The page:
The teenage years are a time for experimenting with a lot of different things. Your children will undoubtedly push you out of your comfort zone again and again. From new tastes in clothes and music to dabbling in the forbidden, teens are notoriously adventurous.
One of the more tumultuous venues is the realm of romance. Many teens will discover their first taste of a relationship during these formative years, and some teens will experience a bit more than you’re probably comfortable with—but even if you have a “live and let live” attitude, there are some facts that should supplement your outlook on sex education.
When it comes to teen pregnancy, for example, there are some risks that every parent should know about.
1. Premature Birth
Teen pregnancies carry a greater risk of premature birth, which often goes hand in hand with low birthweight. This type of birthing experience can create serious medical complications for the baby, which may end up requiring days or even weeks in a specialized ICU (intensive care unit). Premature birth can cause difficulties with learning and brain function later in life, as well as respiratory problems such as asthma.
2. Emotional C
It’s hard to go from having prom or finals as your biggest looming concerns, to worrying about how feeding and diapering a baby works. A pregnant mom-to-be may find herself feeling isolated from friends and even family, who may look down on her choices with judgment. School performance could decline, and some teens may even experience depression or other serious mental health conditions.
3. Nutritional Concerns
Teens are well known for scarfing down large volumes of junk food, but when a teen is responsible for carrying a small life, she will have to make dietary adjustments. Teens need extra encouragement to consume enough calories to maintain their health and the health of their
4. Anemia and Other Blood-related Concerns
Pregnant teens can experience a deficiency of iron and other crucial nutrients. Pregnancy can exacerbate existing genetic disorders, such as sickle cell anemia. Frequent tiredness, dizziness, and shortness of breath are all signs of anemia, a condition that can also be transferred to the baby. Teen pregnancies can also result in higher blood pressure, which in turn can contribute to premature birth.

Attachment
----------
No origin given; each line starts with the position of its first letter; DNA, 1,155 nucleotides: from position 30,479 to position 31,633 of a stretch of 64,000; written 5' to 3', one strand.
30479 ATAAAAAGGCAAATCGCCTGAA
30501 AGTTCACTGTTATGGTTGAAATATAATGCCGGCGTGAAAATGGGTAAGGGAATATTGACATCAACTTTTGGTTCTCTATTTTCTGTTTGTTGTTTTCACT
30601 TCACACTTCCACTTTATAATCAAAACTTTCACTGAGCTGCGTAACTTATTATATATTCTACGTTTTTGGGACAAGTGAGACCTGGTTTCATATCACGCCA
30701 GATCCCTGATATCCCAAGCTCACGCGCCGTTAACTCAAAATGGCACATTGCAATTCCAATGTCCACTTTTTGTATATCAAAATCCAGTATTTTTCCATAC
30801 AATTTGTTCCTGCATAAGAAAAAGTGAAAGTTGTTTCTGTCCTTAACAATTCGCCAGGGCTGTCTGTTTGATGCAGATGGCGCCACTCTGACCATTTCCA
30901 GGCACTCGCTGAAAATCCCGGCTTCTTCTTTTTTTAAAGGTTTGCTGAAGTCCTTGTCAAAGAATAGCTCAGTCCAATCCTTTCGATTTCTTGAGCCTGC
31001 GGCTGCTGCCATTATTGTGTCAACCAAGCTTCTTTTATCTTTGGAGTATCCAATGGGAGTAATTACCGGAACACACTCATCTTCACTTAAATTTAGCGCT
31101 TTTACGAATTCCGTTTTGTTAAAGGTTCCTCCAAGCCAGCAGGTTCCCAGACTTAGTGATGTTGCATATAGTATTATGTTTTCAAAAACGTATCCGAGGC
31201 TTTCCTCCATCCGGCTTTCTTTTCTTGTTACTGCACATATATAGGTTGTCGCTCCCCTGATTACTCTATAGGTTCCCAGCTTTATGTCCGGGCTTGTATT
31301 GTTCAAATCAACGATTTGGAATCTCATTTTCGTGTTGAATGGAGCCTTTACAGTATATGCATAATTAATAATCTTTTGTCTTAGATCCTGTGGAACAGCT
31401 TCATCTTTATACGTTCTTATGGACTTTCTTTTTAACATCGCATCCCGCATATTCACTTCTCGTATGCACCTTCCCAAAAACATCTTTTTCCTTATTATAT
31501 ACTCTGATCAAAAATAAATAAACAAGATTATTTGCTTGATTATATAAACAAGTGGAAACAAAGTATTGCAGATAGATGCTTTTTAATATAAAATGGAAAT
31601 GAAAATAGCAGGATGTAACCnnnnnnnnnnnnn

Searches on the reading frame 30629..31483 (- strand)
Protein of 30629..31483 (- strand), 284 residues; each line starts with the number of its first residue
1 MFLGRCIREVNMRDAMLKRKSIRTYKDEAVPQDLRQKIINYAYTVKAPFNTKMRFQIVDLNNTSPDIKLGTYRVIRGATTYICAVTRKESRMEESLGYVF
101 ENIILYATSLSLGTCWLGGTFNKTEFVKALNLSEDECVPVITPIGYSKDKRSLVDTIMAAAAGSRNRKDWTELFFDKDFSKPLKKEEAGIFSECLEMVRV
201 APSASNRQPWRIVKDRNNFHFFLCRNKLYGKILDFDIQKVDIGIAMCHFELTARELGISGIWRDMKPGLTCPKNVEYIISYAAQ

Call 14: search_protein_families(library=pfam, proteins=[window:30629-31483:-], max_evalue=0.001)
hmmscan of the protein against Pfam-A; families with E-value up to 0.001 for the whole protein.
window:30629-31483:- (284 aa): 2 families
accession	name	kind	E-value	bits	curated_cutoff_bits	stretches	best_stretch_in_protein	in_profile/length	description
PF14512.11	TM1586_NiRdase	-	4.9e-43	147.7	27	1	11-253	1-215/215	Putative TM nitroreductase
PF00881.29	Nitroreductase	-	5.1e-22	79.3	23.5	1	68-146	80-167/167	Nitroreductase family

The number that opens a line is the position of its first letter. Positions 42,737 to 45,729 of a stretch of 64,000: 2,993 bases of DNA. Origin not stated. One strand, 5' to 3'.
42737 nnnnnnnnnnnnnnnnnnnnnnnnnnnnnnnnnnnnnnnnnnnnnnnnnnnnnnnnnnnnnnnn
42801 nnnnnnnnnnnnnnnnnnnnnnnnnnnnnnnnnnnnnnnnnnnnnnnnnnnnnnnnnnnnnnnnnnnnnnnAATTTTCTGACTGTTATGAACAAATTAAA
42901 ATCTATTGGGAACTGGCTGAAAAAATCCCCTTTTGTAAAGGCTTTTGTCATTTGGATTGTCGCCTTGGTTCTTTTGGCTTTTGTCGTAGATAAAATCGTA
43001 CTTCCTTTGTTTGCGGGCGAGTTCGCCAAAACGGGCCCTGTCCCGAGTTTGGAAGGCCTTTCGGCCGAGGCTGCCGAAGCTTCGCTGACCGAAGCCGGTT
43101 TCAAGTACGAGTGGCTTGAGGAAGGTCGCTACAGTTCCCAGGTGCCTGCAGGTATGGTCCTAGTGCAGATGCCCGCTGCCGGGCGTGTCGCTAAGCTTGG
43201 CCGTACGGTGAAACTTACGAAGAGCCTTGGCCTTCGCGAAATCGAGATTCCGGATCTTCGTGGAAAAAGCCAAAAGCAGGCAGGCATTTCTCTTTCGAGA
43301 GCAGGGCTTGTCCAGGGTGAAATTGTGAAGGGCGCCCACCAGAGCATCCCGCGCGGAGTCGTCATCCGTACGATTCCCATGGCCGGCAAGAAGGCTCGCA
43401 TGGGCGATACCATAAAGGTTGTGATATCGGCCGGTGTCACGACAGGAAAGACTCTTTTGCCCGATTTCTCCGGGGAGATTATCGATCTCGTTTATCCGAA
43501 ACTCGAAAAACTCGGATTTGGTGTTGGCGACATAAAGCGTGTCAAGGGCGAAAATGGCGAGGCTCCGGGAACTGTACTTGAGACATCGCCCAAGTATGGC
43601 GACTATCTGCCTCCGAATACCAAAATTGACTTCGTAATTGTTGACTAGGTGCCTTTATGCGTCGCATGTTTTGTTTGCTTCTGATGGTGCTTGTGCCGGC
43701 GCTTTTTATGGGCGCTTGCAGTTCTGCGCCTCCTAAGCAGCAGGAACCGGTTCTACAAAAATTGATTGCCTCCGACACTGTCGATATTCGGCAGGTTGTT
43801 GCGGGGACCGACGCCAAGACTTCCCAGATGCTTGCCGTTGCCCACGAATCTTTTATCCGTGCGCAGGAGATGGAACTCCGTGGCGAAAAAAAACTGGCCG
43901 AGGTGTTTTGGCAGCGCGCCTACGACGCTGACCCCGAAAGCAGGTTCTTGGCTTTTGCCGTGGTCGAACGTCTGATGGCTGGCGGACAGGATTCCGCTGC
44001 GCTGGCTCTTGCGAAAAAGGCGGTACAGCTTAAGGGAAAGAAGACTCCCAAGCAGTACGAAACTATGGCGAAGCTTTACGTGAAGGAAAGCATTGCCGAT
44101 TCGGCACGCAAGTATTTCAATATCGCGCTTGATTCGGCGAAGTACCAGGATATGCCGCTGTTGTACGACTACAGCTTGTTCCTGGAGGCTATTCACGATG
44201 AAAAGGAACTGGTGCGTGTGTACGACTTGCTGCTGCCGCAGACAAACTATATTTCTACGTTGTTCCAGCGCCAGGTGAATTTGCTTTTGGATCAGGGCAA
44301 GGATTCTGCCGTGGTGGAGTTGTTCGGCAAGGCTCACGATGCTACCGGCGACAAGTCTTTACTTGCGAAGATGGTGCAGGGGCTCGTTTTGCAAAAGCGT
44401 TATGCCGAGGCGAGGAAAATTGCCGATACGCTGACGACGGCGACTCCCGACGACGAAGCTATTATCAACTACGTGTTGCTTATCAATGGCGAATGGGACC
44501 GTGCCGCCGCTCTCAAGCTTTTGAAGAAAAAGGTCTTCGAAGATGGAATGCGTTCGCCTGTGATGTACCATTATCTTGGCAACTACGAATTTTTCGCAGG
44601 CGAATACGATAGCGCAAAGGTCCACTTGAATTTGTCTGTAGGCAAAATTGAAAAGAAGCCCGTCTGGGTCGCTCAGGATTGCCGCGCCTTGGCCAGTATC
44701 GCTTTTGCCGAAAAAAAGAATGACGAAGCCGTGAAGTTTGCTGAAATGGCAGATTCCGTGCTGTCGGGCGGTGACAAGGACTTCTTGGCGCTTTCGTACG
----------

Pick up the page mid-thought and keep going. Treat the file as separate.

Don’t think that just because your teenager is pregnant that she will never have sex again. She may still continue to be intimate with her partner, especially since she is at an age where tumultuous feelings are whipped into a frenzy by raging hormones. To that end, sexually transmitted diseases continue to be a risk, and even more so during pregnancy. An STD can affect the mother and her fetus, creating an extra component of risk.
6. Infant Mortality
Going beyond the pregnancy itself, young women who are just transitioning out of childhood will need guidance about how to take care of a baby. They may not know the safest way to put their baby to sleep (a hotly debated topic), how to provide their baby with adequate nutrition, or how (and when) to arrange postnatal care. Emotional challenges and social isolation can also increase the unfortunate likelihood of neonatal death.
7. Unsupportive Parents
One of the greatest risks a pregnant teenager can face is unsupportive and/or critical parents. A pregnant teen will already feel scared and confused about the reality of a young life forming within her. Some teenage girls may attempt to hide their pregnancy from their parents until they no longer can—which means that in the crucial early and formative months, they will be lacking the prenatal care they need.
As you can see, teenage pregnancy can carry some serious medical risks. Because teens are already engaged in risky behaviors, a pregnant teen will need especially loving guidance about how to address these medical concerns.
The entire pattern of their own life may change as they prepare to bring a baby into the world, and since they most likely were not expecting this to happen, they will need help staying healthy: taking vitamins, getting medical care, and dealing with emotional and physical stress.
One of your best bets for eliminating many of these problems from the get-go is to speak to your teen about sexual health, safe sex, and good nutrition.
Healthy eating habits observed by the entire family can go a long way. Creating an emotionally safe space for your teen to have a healthy relationship with parents will also help, and cut down on the likelihood of risky behaviors that can result in pregnancy in the first place.